VIDEO: DIY ear wax removal kit is extracted from man’s ear

Stomach-churning moment part of a DIY ear wax removal kit is extracted from man’s ear canal for the SECOND time in three months

  • Patient got 2cm-long rubber part of the ear wax device lodged in his ear canal  
  • Audiologist Neel Raithatha, from Leicester, yanked it out using mini pair of pliers
  • The device had pressed ear wax and dead skin against patient’s ear drum 

This is the stomach-churning moment a man has part of a DIY ear wax removal kit extracted from his ear for the second time in three months.

An audiologist pulled the blue 2cm-long rubber tip out using a miniature pair of pliers, after it became lodged in the patient’s ear canal.

Once removed, he scooped up a big chunk of ear wax and dead skin that had been stuck behind it and pressed against the man’s ear drum. 

A DIY ear wax removal kit became lodged in the man’s ear (shown) when he tried to clean his ears at home

Audiologist Neel Raithatha yanked the rubber tip from the patient’s ear canal using a miniature pair of pliers

The blue 2cm-long rubber tip had been pressed too far in the man’s ear and got lodged in his ear canal

The DIY ear wax cleaning device that was used and got stuck in the mans ear 

The procedure was performed via an endoscope, which allowed Neel Raithatha to examine inside the patient’s inner ear cavity.  

The patient turned up at his clinic in Leicester on June 26 after the removal kit got lodged in his ear – despite having the same procedure just three months prior. 

He had been using a miniature vacuum cleaner kit – designed to suck the ear wax out – at home.  

Mr Raithatha, who has 43,000 subscribers on YouTube and is known as the Wax Whisperer, said both he and his client were ‘in complete shock’.

He said: ‘The client attended with a rubber tip, from a DIY ear vacuum device, lodged inside his left ear canal.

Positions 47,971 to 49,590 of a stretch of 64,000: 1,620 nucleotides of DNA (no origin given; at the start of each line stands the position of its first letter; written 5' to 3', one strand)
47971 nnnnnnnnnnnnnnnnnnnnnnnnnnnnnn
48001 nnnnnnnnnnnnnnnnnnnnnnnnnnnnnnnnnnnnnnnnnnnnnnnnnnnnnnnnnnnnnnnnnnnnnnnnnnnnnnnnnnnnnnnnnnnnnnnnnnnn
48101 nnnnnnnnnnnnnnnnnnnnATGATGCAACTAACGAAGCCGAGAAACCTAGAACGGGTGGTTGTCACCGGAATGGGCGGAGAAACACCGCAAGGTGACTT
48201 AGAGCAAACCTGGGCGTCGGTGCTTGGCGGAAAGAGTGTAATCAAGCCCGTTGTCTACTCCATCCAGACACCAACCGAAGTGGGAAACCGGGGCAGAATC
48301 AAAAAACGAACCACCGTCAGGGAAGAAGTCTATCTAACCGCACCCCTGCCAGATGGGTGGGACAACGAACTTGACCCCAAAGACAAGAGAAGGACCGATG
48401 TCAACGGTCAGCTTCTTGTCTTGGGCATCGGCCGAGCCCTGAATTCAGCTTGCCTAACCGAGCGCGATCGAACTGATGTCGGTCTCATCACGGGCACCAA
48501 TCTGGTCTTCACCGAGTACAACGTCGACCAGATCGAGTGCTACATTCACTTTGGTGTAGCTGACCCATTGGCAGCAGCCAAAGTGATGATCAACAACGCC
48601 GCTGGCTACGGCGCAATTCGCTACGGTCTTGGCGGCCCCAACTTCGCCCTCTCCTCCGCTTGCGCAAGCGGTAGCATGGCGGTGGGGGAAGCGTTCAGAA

‘I previously removed a rubber tip from his right ear canal, just three months earlier.

‘Despite my audiological advice, the client had continued to use the DIY ear vacuum device.

‘I extracted the rubber tip using forceps. Ironically, the rubber tip had further impacted ear wax and dead skin into his ear canal and against the eardrum.’ 

It comes after health officials declared in November 2017 that cotton buds should not be used to clean ears. 

The rubber tip had pushed ear wax and dead skin into his ear canal and against the eardrum

Mr Raithatha then scooped up the remaining wax with a suction cup, before scrapping any residue in the patient’s ear 

Inserting a bud could damage the ear and push wax further down, according to the National Institute for Health and Care Excellence.

The draft guidance also said ear syringing, in which a metal syringe is used to pump water manually into the ear to clear out wax, is potentially harmful.

Committee members agreed that buds may be a ‘hazard’ that can cause infections or push wax further into the ear canal.

The guideline said the ear canal is ‘self-cleaning’, with excess wax falling out on its own, and that the entrance to the ears can be cleaned with a damp flannel.


Earwax usually falls out on its own but, in some cases, it can become blocked.

It cannot be prevented as the wax is there to protect ears from water, dirt germs, infection and foreign bodies. 

You are more likely to suffer buildup if: 

  • You naturally produce more wax
  • You have hairy or narrow ear canals
  • You are elderly because wax hardens with age
  • You wear a hearing aid, headphones or earbuds as these push wax in further

Symptoms include earache, difficulty hearing, itchiness, dizziness, an ear infection and tinnitus.

You can try using over-the-counter wax softening drops or warm water to irrigate your ears.

If this doesn’t work, seek professional medical help in case of infection.

Source: Mayo Clinic

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